From a structural perspective, mutual funds can typically be broken down into two types.
These funds dominate the mutual fund marketplace, in terms of volume and assets under management. With open-ended funds, purchases and sales of fund shares take place directly between investors and the fund company. There's no limit to the number of shares the fund can issue; as more investors buy into the fund, more shares are issued. Federal regulations require a daily valuation process, called marking to market, which subsequently adjusts the fund's per-share price to reflect changes in portfolio (asset) value. The value of the individual's shares is not affected by the number of shares outstanding.
- 4 Alternatives To Traditional Mutual Funds
- A Brief History Of The Mutual Fund
- Liquidation Blues: When Mutual Funds Close
Closed-End Funds (CEF)
These funds issue only a specific number of shares through an initial public offering and do not issue new shares as investor demand grows. Prices are not determined by the net asset value (NAV) of the fund, but are driven by investor demand. Purchases of shares are often made at a premium or discount to NAV.
Popular Fund Types
ETFs & Mutual FundsAlthough less popular than their open-ended counterparts, these investment vehicles are worth a second look.
ETFs & Mutual FundsOpen-end products may be a safer choice than closed-end, but closed-end funds might produce a better return.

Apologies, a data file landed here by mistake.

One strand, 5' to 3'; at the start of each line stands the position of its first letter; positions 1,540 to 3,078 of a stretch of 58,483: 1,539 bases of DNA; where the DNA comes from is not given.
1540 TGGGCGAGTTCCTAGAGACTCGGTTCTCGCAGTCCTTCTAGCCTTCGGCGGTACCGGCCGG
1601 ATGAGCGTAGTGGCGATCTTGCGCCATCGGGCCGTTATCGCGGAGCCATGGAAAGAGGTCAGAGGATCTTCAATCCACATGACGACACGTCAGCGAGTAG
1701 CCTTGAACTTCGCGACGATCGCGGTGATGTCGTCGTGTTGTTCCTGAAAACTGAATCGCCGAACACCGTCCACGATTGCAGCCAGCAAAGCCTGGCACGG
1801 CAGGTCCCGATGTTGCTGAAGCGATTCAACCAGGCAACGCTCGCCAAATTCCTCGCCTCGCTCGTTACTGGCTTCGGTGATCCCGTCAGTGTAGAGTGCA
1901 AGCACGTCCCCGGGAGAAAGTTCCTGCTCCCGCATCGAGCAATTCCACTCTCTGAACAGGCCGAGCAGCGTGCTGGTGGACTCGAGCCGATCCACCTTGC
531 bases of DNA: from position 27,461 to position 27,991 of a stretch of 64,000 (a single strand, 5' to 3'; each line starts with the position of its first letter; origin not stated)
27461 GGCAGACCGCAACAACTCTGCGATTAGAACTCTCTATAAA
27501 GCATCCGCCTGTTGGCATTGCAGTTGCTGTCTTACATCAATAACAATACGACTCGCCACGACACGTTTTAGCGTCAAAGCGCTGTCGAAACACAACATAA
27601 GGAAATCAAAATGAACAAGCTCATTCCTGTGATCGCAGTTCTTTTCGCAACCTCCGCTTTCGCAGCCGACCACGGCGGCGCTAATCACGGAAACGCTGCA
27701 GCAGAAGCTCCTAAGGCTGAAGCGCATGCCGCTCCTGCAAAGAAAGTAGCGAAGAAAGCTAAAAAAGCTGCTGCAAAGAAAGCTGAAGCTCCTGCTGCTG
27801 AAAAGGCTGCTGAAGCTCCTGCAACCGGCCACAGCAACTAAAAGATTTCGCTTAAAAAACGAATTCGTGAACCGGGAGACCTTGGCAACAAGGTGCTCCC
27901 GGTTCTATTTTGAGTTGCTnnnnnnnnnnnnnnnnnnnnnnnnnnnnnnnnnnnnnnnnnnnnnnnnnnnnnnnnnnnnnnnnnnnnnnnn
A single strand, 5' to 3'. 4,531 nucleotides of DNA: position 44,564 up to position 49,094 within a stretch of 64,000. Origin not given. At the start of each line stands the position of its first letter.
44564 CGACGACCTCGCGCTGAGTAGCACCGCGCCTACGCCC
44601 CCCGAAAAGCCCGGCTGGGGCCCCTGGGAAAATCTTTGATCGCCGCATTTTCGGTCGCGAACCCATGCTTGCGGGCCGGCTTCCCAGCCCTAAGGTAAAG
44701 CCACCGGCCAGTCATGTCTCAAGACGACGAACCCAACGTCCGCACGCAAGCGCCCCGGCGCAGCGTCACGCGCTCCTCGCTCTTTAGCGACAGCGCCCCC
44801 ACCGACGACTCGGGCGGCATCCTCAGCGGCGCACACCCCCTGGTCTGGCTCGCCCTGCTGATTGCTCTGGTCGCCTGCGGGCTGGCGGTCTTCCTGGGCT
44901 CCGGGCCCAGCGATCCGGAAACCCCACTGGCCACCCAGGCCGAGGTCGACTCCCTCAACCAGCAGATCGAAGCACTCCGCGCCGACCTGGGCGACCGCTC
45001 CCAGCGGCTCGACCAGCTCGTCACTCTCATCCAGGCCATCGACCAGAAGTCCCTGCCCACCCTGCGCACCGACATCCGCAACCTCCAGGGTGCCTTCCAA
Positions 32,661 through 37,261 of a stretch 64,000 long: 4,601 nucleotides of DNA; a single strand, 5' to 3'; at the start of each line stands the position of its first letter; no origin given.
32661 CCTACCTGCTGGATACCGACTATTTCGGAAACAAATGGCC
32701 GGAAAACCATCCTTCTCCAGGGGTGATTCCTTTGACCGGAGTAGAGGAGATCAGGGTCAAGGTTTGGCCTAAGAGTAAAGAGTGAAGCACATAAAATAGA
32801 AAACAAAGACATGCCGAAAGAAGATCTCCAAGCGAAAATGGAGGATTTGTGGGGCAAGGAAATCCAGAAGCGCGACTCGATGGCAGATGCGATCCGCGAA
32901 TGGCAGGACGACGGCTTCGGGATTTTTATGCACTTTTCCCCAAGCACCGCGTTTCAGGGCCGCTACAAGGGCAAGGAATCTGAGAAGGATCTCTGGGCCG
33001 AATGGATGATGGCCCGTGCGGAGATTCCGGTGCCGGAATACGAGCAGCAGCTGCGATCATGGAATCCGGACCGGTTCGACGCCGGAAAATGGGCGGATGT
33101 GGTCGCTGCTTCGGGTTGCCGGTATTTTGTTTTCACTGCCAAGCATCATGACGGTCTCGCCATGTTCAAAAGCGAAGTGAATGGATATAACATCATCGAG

ETFs & Mutual FundsIf you're looking to generate income for your investments, look no further.
InvestingA closed-end fund is a mutual fund that has an initial offering (IPO) of shares, and once those shares are sold, no additional shares are issued. Since it is a public offering, closed-end funds ...
InvestingMuch like an individual’s wardrobe, many portfolios are collections of separate items. They combine stocks and bonds and other investments into one product.
ETFs & Mutual FundsAn open-end fund is a type of mutual fund that does not limit the amount of shares it issues, but issues as many shares as investors are willing to buy.
Financial AdvisorAdvisors looking to recommend closed-end funds to clients might want to consider ones that have withstood the test of time. Here are a few examples.
RetirementThis popular investment vehicle has seen its share of ups and downs, successes and scandals. Read all about it!
InvestingMore than 80 million people, or half of the households in America, invest in mutual funds. No matter what type of investor you are, there is bound to be a mutual fund that fits your style.
ETFs & Mutual FundsA rich offering of attractive alternatives have the open-ended mutual fund facing obsolescence.